In the language of flowers, Pink Hyacinth (as well as Red) means “Play.” Not Play like the theater but what children, dogs, and other life forms do for fun. It is not often used in bouquets since the flower has a short shelf life. It’s a light-hearted flower and a hallmark of spring.
No part of the flower is edible and the bulbs are extremely toxic, containing an alkaloid toxin. The plant is not used in herbalism although the scent can be used as part of aromatherapy if desired.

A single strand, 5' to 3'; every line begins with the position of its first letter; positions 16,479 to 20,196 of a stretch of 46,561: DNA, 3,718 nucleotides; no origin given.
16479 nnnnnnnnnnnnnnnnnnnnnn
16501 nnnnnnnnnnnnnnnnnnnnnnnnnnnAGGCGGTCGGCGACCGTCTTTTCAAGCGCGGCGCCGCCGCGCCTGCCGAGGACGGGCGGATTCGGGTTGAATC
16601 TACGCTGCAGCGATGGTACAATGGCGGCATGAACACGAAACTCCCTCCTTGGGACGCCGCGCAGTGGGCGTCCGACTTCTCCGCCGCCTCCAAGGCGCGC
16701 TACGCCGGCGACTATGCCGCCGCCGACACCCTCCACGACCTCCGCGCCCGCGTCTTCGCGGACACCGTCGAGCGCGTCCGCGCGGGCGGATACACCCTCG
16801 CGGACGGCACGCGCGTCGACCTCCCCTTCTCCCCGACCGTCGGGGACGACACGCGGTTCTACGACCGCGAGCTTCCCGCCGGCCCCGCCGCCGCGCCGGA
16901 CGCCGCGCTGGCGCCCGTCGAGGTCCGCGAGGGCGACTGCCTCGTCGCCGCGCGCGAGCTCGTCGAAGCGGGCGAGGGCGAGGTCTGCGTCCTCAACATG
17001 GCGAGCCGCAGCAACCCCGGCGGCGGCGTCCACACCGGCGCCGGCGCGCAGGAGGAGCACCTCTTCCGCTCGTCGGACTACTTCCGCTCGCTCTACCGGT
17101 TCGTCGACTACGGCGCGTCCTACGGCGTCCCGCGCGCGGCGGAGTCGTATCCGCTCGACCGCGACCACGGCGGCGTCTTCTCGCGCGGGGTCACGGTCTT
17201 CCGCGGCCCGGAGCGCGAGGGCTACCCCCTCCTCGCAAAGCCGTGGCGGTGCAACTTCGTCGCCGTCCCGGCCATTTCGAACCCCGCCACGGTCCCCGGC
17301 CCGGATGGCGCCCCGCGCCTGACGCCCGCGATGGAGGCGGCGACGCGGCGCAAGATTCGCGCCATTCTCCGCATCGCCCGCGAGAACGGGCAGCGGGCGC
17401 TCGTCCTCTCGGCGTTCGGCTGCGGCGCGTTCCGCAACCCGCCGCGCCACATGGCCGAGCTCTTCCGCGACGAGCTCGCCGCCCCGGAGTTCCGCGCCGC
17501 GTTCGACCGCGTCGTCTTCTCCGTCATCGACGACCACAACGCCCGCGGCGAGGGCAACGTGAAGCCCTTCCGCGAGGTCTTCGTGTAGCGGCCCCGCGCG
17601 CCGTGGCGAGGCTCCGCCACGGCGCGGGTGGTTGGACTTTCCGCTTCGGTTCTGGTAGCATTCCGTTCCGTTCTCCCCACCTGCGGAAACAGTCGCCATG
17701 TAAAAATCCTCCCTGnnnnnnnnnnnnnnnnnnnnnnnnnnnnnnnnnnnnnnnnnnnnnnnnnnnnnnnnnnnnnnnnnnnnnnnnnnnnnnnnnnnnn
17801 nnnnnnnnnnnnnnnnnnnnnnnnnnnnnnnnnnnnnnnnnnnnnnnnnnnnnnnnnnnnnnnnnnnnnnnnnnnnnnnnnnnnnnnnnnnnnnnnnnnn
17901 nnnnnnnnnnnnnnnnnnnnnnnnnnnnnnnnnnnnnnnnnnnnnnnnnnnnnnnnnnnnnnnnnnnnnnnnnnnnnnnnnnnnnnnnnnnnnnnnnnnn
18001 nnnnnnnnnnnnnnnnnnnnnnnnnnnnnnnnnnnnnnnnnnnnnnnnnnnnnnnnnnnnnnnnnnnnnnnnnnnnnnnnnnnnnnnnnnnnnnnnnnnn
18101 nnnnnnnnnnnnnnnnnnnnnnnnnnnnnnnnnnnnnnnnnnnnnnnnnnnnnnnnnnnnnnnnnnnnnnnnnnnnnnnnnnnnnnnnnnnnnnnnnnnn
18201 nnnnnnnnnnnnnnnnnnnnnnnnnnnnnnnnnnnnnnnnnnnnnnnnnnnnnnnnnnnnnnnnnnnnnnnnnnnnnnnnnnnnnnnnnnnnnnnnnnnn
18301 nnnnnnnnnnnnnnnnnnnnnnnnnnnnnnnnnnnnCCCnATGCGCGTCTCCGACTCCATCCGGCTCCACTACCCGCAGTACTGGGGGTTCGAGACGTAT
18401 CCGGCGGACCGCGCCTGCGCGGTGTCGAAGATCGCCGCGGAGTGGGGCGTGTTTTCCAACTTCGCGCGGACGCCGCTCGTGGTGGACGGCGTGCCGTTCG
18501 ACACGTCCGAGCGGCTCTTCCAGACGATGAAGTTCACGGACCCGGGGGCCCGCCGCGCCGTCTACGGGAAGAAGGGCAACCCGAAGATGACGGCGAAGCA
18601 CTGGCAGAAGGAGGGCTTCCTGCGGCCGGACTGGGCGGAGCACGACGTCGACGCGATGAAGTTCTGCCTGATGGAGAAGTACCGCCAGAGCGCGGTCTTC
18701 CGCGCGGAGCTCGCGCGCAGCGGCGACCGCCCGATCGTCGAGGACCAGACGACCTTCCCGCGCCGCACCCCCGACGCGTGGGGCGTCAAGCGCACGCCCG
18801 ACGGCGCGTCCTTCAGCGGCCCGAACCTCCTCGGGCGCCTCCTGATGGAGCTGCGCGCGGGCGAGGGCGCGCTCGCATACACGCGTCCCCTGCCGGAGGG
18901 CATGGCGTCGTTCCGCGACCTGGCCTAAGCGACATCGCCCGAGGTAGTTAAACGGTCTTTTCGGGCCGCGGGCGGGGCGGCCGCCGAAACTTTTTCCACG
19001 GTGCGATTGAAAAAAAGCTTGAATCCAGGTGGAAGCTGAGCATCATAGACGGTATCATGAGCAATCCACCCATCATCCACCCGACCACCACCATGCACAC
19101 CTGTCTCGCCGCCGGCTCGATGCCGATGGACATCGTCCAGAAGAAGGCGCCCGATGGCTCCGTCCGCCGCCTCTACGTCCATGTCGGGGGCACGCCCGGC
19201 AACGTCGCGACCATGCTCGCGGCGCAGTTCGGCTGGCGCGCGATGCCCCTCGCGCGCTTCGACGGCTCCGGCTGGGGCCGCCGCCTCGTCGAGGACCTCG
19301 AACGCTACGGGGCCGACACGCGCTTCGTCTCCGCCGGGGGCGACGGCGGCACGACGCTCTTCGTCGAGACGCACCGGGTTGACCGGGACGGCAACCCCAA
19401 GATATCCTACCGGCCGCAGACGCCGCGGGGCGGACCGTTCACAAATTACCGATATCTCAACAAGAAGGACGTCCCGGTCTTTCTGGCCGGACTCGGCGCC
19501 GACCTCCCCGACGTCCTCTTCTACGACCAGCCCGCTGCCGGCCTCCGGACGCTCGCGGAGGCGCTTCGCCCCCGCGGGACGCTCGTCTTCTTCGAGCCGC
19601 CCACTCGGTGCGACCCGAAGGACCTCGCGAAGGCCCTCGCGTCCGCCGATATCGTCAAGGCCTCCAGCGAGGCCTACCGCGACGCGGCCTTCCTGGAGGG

The Hyacinth got its name from the Greek Mythology figure, Hyacinthus. He was a mortal and the lover of Apollo. Another god, Zephyr, fell in love with him and in the ensuing dick measuring contest Hyacinthus was killed by a discus. According to the legend, the flower spouted from the spilled blood that now bears his name. It’s likely that the original flower is the alpine squill and the modern hyacinth was named after the myth. The two flowers are superficially similar and both flower from bulbs.